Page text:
What Is Accidental Death and Dismemberment (AD&D) Insurance?
Accidental death and dismemberment (AD&D) insurance is insurance—usually added as a rider to a health or life insurance policy—that covers the unintentional death or dismemberment of the insured. Dismemberment includes the loss, or the loss of use, of body parts or functions (such as limbs, speech, eyesight, and hearing).
Because of coverage limitations, prospective buyers should carefully read the terms of the policy. For instance, AD&D insurance is limited and generally covers unlikely events. Also, it is supplemental life insurance and is not an acceptable substitute for a full life insurance policy.
- Accidental death and dismemberment (AD&D) insurance is usually added as a rider to a life insurance policy.
- AD&D insurance pays benefits in the case of a person’s accidental death or dismemberment: the loss—or loss of use—of body parts or functions.
- AD&D insurance usually comes with significant coverage limitations, so always read the fine print.
- AD&D does not pay if the insured died due to natural causes, such as cancer or heart disease.
- Known as double indemnity, AD&D may pay a benefit equal to or a multiple of (usually 2x) the regular policy's face amount.
Accidental Death And Dismemberment Insurance
How Accidental Death and Dismemberment (AD&D) Insurance Works
AD&D insurance contains a schedule that details the terms and percentages of the various benefits and covered special circumstances. For example, if an insured dies from injuries sustained in an accident, the death must occur within a specified period for benefits to be paid.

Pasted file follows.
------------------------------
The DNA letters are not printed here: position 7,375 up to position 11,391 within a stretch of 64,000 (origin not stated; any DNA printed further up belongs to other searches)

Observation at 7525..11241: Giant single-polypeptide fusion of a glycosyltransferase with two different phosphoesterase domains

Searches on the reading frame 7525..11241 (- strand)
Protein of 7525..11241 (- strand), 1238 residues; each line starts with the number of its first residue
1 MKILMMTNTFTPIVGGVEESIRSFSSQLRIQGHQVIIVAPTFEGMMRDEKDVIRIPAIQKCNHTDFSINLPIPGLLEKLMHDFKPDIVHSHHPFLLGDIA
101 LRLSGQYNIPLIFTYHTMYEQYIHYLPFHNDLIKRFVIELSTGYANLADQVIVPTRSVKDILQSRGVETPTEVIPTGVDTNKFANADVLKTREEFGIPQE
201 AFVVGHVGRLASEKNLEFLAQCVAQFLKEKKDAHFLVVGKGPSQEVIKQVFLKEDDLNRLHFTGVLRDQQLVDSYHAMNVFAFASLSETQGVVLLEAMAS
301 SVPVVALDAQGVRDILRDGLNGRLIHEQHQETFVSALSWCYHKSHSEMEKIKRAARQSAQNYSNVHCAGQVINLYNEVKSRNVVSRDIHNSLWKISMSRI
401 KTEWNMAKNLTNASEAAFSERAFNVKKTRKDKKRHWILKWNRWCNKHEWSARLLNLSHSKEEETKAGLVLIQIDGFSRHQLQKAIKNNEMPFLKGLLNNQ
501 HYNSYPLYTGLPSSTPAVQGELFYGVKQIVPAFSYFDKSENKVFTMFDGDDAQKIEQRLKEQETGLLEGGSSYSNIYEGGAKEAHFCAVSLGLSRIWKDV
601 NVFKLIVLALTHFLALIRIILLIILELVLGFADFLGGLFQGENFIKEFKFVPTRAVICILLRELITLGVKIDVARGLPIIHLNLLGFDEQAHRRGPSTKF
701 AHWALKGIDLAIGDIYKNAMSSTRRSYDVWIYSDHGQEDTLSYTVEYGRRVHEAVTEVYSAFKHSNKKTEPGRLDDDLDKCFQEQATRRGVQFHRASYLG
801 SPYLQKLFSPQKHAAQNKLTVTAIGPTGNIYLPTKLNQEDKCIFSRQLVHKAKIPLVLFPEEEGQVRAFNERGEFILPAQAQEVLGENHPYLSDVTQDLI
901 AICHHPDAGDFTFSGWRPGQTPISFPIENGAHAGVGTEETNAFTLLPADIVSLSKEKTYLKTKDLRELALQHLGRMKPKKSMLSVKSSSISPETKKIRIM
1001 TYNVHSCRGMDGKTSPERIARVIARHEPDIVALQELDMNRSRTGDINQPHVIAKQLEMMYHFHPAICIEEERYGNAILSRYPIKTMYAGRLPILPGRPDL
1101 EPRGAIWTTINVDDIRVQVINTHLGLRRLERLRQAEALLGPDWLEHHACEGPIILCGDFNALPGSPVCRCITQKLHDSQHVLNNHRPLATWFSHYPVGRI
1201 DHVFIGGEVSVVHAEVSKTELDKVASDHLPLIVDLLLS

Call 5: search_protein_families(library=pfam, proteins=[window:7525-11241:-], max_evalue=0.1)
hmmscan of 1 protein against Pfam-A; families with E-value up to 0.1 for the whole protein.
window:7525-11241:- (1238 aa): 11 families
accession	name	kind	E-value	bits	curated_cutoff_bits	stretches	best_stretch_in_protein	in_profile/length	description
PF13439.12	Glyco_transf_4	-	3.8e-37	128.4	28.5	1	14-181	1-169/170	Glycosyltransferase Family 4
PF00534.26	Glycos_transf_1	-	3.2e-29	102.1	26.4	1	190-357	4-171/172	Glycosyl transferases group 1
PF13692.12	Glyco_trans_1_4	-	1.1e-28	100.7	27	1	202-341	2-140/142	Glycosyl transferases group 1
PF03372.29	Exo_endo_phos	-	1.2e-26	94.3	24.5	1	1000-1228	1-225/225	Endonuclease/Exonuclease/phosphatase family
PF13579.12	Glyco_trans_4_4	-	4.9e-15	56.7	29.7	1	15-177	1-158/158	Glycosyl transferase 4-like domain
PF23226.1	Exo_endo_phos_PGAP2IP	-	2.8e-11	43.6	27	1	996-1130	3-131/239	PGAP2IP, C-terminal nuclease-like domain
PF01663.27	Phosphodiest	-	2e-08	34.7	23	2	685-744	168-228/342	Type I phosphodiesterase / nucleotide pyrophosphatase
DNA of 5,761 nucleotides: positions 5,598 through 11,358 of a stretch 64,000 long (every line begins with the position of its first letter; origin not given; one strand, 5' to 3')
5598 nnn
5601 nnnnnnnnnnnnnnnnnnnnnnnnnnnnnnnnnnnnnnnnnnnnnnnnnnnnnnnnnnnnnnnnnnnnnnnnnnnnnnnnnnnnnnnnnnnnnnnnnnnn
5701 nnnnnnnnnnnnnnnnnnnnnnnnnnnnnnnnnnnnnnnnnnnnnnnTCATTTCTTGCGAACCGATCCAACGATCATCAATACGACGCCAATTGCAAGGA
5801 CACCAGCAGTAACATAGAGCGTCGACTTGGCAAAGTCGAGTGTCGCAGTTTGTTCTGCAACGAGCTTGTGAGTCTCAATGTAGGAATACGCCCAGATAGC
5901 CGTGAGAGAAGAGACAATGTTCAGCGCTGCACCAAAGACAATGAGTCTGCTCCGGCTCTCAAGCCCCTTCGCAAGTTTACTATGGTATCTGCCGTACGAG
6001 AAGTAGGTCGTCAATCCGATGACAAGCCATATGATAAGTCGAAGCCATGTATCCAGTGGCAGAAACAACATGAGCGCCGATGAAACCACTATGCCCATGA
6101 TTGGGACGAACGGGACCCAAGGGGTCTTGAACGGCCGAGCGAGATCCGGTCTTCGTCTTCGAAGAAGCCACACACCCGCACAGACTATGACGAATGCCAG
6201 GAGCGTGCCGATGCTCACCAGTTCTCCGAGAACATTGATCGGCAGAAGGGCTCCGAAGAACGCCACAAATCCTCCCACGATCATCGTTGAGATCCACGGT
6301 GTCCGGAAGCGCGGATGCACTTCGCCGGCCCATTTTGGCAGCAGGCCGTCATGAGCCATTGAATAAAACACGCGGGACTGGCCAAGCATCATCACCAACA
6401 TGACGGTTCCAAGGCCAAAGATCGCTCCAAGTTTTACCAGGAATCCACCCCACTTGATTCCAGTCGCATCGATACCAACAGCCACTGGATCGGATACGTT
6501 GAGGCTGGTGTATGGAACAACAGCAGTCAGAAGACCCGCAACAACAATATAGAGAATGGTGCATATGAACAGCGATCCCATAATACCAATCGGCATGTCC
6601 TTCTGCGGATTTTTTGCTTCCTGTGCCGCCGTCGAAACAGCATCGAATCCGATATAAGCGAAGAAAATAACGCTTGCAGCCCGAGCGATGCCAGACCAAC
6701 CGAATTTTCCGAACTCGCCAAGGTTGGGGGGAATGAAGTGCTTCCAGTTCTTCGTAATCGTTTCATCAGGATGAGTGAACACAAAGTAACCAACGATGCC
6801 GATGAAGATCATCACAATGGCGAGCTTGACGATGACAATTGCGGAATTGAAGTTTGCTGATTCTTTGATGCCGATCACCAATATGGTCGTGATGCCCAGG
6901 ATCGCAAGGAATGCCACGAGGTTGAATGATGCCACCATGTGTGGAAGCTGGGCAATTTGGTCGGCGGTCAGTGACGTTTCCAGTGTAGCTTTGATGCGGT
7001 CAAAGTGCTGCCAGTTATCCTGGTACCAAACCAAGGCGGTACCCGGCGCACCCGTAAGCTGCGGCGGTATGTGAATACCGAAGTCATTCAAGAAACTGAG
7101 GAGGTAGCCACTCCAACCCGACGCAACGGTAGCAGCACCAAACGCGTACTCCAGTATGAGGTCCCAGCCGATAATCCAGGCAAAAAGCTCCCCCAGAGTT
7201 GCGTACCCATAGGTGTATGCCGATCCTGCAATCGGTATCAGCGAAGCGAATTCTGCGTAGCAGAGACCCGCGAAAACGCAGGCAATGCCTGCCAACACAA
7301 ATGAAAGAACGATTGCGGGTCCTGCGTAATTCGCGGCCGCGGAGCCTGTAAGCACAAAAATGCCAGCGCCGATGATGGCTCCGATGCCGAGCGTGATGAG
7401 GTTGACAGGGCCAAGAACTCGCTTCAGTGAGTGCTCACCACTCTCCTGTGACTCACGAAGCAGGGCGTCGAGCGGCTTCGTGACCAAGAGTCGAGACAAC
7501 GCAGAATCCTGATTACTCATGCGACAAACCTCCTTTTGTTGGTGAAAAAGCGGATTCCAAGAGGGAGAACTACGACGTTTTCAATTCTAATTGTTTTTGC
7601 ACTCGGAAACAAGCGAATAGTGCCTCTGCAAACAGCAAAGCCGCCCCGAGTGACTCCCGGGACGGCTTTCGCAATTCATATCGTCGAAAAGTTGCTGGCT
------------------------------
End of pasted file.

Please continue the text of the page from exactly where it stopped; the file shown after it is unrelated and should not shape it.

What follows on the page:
When adding an AD&D rider, also known as a “double indemnity” rider, to a life insurance policy, the designated beneficiaries receive benefits from both the rider and the underlying policy if the insured dies accidentally.
Benefits typically cannot exceed a certain amount, as detailed in the rider. As most AD&D insurance payments mirror the face value of the original life insurance policy, the beneficiary normally receives a benefit twice the amount of the life insurance policy’s face value upon the accidental death of the insured.
Typically, accidental death covers exceptional circumstances, such as exposure to the elements, traffic accidents, homicide, falls, drowning, and accidents involving heavy equipment.
AD&D insurance is supplemental life insurance and not an acceptable substitute for a full life insurance policy.
Most AD&D policies pay a percentage for the loss of a limb, partial or permanent paralysis, or the loss of use of specific body parts, such as the loss of sight, hearing, or speech. The types and extent of injuries covered are particular to and defined by each insurer and policy.
Voluntary accidental death and dismemberment (VAD&D) insurance is an optional financial protection plan that provides a beneficiary with cash if the policyholder is accidentally killed or loses certain body parts. VAD&D is also a limited form of life insurance and is generally less expensive than a full life insurance policy.